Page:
April 16, 2024


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In the midst of a difficult year for North Atlantic right whales, a proposed rule to help protect them is a step closer to reality.

Earlier this month, a proposal to expand speed limits for boats – one of the leading causes of death for the endangered whales – took an important step forward: it is now being reviewed by the White House Office of Information and Regulatory Affairs, the latest phase of federal review.

Fewer than 360 of the whales remain; only about 70 of them are females of reproductive age. Each individual whale is considered vital to the species’ survival, but since 2017, whales have experienced what scientists call an “unusual mortality event,” during which 39 whales died.

Human actions – including climate change – are killing them.

When the cause of a right whale’s death can be determined, it is most often a strike by a boat or entanglement in fishing gear. Three young whales have been found dead this year, two of them with wounds from boat strikes and the third entangled in gear. One of the whales killed by a boat was a calf just a few months old.

Meanwhile, climate change has disrupted their food supply, whale birth rates decrease and pushing them into areas without rules in place to protect them.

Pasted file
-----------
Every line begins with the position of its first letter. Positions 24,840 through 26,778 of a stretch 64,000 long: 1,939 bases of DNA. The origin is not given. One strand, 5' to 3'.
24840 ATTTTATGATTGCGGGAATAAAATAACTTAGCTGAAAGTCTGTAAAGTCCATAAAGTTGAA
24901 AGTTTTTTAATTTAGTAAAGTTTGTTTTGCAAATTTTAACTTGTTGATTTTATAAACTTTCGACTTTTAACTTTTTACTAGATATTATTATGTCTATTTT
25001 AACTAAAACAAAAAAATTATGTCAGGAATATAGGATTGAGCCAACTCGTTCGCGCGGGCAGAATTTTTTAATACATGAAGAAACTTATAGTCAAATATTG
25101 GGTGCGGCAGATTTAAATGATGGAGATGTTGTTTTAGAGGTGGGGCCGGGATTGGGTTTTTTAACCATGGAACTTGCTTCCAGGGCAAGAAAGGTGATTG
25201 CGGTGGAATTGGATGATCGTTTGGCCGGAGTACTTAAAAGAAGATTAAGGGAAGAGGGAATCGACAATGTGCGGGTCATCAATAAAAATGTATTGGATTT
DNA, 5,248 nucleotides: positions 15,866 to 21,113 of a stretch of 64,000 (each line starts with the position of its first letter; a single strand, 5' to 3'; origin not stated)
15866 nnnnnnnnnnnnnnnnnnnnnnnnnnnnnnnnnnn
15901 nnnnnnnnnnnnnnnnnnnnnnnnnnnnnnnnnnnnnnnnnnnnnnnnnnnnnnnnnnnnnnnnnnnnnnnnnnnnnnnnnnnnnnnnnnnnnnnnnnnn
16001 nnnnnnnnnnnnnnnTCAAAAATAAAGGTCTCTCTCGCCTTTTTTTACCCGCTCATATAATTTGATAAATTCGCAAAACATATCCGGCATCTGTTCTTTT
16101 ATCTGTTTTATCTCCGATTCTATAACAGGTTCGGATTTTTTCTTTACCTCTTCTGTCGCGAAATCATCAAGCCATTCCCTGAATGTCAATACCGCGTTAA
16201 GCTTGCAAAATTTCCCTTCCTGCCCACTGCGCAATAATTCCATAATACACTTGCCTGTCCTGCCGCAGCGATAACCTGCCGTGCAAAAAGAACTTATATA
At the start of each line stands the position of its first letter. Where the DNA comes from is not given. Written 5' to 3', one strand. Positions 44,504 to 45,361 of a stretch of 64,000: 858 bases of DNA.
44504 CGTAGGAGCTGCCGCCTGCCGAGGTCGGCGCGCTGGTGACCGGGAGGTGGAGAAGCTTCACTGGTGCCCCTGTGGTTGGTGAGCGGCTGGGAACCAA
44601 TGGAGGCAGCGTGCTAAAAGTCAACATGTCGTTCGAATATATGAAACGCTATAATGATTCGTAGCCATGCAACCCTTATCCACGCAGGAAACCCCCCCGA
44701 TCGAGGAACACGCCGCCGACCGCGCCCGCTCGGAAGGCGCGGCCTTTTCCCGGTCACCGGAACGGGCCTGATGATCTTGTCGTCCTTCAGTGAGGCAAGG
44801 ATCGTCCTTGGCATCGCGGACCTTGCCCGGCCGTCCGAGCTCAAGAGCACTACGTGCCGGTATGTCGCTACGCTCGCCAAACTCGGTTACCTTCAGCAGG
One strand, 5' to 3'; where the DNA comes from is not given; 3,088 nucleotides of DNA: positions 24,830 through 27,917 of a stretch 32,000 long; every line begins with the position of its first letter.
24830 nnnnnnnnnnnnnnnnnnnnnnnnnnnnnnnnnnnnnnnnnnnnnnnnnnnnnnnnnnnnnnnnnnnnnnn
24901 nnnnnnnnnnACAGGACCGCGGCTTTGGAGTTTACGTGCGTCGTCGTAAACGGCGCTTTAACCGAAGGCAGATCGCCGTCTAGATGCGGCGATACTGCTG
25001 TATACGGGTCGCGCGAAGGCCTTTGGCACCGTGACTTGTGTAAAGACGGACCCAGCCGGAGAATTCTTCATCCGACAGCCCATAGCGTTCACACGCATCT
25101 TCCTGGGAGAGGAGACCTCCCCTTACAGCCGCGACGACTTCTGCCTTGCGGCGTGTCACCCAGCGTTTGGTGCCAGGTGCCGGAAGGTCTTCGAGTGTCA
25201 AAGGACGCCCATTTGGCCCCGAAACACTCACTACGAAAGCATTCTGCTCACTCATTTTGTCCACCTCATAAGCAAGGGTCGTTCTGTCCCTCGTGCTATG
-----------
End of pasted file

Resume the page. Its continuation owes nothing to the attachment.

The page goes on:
“Our impact is now so great that the risk of extinction is very real,” said Jessica Redfern, associate vice president of ocean conservation at the New England Aquarium. “In order to save the species, we must stop our direct anthropogenic impact on the population.”

This is not the first time that humans have driven North Atlantic whales to the brink of extinction.

Their name comes from whaling: They were known as the “right” whale to hunt because they spend time relatively close to shorelines, often swimming slowly and close to the surface, and they float when dead. They also yielded large quantities of the oil and whalers were after them. People therefore hunted them to near extinction until it was banned in 1935.

Many of those same characteristics are what make right whales so vulnerable to human-caused hazards today. Because they are often near the surface in the same waters frequented by fishing boats, harbor pilots and shipping vessels, it is easy for boats to collide with them.

“They’ve been called an urban whale,” Redfern said. “They swim in waters that people use; they have high overlap with humans.”

a dead rotting whale carcass on a beach with people hanging around
A dead 1-year-old female North Atlantic right whale calf on a beach in Savannah, Georgia. Experts found evidence of blunt force trauma consistent with a vessel strike. Courtesy of Florida Fish and Wildlife Conservation / NOAA #24359

To reduce the risk of vessel strikes, ships must travel over 65 feet during designated times of the year when the whales are likely to be in the area. In the southeastern US, the speed limits are in effect during the winter when the whales calve; on the New England coast the restrictions are in place in the spring and summer when they are feeding. Regulators can also declare voluntary speed limits in localized places if whales are sighted, known as dynamic management areas.